It may be a difficult truth for some hardline zero waste advocates, but at some point, we must accept that the incremental investment we make for an expected benefit might be better used elsewhere. Waste also includes wasted effort, time, and, ultimately, money seeking a result that may be better achieved an alternative way. There is even a Japanese term for this—“Muda” meaning futility, uselessness, or wastefulness. The concept has been deeply drilled into the modern global business environment, and as such producers are more cognizant of their excess materials generation than ever. We in the waste management community tend to have a very good understanding of this concept as it applies to solid waste, because it is literally our livelihoods.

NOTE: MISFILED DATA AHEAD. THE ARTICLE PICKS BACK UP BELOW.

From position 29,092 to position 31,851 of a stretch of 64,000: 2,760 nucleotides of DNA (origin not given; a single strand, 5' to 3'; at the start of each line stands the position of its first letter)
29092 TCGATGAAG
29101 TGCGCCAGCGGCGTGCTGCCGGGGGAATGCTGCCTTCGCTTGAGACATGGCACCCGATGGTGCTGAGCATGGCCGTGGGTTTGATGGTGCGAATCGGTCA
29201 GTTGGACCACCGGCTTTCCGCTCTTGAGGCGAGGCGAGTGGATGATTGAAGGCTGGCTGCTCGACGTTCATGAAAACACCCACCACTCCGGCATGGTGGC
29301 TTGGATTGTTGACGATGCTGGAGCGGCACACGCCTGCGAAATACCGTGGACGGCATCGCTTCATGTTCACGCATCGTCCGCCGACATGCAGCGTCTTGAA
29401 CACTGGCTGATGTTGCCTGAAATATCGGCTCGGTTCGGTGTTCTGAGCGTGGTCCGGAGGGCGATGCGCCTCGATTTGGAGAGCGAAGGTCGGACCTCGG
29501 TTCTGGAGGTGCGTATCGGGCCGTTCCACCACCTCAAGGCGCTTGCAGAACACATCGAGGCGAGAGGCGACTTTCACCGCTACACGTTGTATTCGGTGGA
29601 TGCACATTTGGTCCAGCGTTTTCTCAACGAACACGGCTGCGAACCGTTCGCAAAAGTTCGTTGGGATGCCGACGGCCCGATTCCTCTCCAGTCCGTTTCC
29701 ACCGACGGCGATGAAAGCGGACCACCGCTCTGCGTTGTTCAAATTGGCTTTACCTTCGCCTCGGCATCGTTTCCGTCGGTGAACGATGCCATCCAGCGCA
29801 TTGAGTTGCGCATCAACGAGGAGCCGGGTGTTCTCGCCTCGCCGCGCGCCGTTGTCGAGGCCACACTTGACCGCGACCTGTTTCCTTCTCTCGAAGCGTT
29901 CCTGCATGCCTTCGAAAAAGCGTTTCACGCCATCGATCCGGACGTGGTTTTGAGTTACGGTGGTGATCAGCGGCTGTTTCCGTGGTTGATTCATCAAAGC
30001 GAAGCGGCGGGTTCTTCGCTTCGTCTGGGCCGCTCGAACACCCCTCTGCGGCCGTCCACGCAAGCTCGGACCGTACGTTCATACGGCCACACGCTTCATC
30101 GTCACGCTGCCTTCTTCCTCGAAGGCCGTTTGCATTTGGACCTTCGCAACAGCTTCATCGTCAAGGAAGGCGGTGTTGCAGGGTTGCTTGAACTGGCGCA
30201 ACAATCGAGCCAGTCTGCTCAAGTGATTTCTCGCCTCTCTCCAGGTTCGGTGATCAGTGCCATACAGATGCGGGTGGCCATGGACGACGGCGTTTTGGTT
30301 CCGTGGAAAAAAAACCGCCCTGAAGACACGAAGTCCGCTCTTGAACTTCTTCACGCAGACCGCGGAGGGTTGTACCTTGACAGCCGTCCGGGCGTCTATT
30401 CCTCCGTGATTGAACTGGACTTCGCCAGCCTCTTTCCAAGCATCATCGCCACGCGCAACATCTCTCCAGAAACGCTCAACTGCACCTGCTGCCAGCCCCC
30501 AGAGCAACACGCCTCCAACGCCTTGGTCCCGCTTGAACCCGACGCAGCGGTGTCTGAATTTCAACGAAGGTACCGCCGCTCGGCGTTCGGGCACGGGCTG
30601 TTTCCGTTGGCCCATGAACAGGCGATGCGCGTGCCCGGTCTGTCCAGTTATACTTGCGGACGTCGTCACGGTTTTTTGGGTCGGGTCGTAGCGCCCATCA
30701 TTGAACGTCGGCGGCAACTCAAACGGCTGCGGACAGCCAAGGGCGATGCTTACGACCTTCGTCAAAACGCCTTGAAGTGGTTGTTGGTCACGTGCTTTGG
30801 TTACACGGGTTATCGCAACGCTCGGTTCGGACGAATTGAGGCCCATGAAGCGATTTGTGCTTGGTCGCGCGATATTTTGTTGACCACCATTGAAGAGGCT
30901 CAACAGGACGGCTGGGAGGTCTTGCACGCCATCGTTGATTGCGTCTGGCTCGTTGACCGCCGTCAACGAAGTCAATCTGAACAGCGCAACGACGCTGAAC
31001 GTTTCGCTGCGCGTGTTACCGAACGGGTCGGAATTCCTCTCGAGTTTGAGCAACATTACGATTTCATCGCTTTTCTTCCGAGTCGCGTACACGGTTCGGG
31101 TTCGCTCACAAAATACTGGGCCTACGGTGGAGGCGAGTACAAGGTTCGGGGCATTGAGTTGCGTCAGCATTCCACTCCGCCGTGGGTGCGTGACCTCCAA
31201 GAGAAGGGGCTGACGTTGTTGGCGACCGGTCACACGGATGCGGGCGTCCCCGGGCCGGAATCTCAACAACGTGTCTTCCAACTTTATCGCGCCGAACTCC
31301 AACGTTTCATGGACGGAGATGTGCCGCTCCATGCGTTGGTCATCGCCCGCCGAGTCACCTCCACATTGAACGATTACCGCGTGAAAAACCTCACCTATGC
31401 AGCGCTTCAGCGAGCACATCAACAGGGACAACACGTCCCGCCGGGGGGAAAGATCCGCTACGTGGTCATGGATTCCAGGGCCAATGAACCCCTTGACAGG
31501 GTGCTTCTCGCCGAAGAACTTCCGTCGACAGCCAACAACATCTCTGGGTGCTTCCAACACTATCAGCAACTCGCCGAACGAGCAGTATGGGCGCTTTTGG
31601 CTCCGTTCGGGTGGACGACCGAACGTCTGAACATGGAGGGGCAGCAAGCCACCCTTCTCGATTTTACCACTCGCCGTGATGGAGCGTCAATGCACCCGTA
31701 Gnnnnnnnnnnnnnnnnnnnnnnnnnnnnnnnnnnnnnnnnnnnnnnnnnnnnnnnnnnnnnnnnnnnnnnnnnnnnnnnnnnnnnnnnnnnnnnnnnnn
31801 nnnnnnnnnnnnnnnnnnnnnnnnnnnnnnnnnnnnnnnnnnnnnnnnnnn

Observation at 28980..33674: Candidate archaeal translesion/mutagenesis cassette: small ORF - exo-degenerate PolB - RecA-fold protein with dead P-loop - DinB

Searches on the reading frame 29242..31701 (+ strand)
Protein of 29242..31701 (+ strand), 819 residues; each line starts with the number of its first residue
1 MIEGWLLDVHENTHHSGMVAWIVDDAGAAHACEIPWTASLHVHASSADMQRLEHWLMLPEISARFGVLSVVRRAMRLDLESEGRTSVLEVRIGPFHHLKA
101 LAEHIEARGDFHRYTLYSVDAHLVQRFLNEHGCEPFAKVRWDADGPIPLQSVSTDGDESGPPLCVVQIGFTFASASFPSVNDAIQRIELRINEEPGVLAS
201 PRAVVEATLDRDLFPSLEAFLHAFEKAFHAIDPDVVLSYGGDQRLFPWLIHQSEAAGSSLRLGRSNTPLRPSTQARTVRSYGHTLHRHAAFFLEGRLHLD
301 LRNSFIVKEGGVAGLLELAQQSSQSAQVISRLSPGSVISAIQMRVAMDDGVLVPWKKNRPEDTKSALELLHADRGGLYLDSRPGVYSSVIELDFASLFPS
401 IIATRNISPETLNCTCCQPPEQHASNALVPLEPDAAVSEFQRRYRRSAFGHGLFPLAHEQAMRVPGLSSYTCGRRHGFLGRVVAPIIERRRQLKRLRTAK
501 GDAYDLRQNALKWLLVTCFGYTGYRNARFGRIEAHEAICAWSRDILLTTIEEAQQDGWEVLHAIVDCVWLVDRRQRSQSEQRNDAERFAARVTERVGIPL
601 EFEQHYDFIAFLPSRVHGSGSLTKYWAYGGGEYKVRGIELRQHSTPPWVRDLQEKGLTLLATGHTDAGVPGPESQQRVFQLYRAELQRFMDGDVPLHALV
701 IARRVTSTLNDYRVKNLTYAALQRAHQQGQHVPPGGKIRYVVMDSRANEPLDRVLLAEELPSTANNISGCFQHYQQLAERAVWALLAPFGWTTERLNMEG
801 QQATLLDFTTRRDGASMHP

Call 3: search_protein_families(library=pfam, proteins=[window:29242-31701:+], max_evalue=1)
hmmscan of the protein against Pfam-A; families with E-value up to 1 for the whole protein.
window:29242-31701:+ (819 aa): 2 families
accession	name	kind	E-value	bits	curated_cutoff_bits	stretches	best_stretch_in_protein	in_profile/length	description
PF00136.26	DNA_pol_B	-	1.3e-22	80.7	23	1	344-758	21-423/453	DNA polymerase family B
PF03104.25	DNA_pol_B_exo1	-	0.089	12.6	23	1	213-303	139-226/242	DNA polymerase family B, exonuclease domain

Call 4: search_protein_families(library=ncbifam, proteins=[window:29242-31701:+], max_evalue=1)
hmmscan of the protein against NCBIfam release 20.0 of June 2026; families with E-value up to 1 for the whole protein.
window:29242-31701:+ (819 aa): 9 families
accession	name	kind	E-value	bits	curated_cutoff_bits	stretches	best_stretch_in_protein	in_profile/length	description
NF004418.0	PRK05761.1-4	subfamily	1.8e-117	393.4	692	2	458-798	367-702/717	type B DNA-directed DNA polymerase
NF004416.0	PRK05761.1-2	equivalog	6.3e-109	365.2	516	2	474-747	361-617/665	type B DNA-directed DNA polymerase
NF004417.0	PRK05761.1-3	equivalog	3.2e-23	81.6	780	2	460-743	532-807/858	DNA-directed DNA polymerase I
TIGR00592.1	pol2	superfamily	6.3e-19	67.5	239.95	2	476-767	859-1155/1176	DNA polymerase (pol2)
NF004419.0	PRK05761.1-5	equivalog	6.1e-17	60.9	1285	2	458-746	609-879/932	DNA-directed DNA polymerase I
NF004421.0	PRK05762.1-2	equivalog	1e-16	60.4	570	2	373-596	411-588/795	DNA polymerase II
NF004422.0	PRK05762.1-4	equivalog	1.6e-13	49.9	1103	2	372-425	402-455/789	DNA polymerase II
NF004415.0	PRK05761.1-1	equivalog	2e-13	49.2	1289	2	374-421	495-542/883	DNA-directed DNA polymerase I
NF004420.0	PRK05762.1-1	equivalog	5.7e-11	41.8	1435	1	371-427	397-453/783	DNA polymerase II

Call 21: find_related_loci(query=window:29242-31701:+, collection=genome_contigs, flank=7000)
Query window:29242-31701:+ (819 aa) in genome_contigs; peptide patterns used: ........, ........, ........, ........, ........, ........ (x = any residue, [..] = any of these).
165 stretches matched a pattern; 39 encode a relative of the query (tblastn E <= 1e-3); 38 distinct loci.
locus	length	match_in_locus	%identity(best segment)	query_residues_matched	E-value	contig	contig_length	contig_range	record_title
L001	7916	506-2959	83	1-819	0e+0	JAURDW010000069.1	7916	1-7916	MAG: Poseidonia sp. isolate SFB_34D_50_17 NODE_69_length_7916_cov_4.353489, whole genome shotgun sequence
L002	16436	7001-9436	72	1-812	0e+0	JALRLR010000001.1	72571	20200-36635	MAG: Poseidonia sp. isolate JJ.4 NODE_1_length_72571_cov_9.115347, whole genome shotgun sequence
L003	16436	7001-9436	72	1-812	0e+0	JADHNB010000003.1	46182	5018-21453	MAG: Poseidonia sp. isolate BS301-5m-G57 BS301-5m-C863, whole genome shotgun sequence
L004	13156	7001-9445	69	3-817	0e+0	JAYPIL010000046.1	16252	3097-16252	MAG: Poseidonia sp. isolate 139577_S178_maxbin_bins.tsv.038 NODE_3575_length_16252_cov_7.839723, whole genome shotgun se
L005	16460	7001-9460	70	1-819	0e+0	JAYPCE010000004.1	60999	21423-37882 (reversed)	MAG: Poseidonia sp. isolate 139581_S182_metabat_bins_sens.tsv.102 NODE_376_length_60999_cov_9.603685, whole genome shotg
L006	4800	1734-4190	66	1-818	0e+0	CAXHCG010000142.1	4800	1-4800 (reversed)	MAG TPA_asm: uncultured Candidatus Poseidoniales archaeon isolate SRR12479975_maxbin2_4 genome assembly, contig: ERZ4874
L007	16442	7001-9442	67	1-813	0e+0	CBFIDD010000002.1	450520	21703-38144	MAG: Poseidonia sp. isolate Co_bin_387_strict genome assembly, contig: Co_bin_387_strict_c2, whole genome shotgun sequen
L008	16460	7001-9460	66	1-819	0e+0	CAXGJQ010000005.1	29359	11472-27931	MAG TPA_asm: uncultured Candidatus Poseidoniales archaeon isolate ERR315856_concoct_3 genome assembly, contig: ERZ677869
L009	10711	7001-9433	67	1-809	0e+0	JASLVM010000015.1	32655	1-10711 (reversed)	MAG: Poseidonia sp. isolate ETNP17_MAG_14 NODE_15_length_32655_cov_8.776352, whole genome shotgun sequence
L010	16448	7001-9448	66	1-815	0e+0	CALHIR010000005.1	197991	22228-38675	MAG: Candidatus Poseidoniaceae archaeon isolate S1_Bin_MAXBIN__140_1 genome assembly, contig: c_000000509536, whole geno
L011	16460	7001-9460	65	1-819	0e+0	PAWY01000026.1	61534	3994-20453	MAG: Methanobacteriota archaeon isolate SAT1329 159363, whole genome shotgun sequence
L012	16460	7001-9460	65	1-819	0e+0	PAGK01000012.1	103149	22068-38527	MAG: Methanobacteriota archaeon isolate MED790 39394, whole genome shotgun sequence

That’s not to say there aren’t also technical hurdles to overcome to achieve “zero waste.” True zero waste with current technology is off the table, as an additional EREF project indicated. Papers and plastics lose their structural strength and eventually their ability to be recycled after something like seven or eight cycles. That means that a fraction of material is coming out in the waste sludge. Zero landfill is at least theoretically doable— again, at face value —but if a company is combusting waste residuals to be able to claim zero landfill, is the term really that meaningful? The tangible material is still being obliterated, even if waste to energy (WTE) technology is employed. Also, the resulting ash has to go somewhere. Striving to minimize the loss of resources, whether material or energy, is a noble goal no matter what the word for it is, and this goes back to EPR. The best way to do this is to practice the first of the three Rs in that old buzz phrase: reduce, reuse, and recycle. Source reduction and the design of products to minimize the volume or toxicity of waste generation, is most effective from the side of the producer.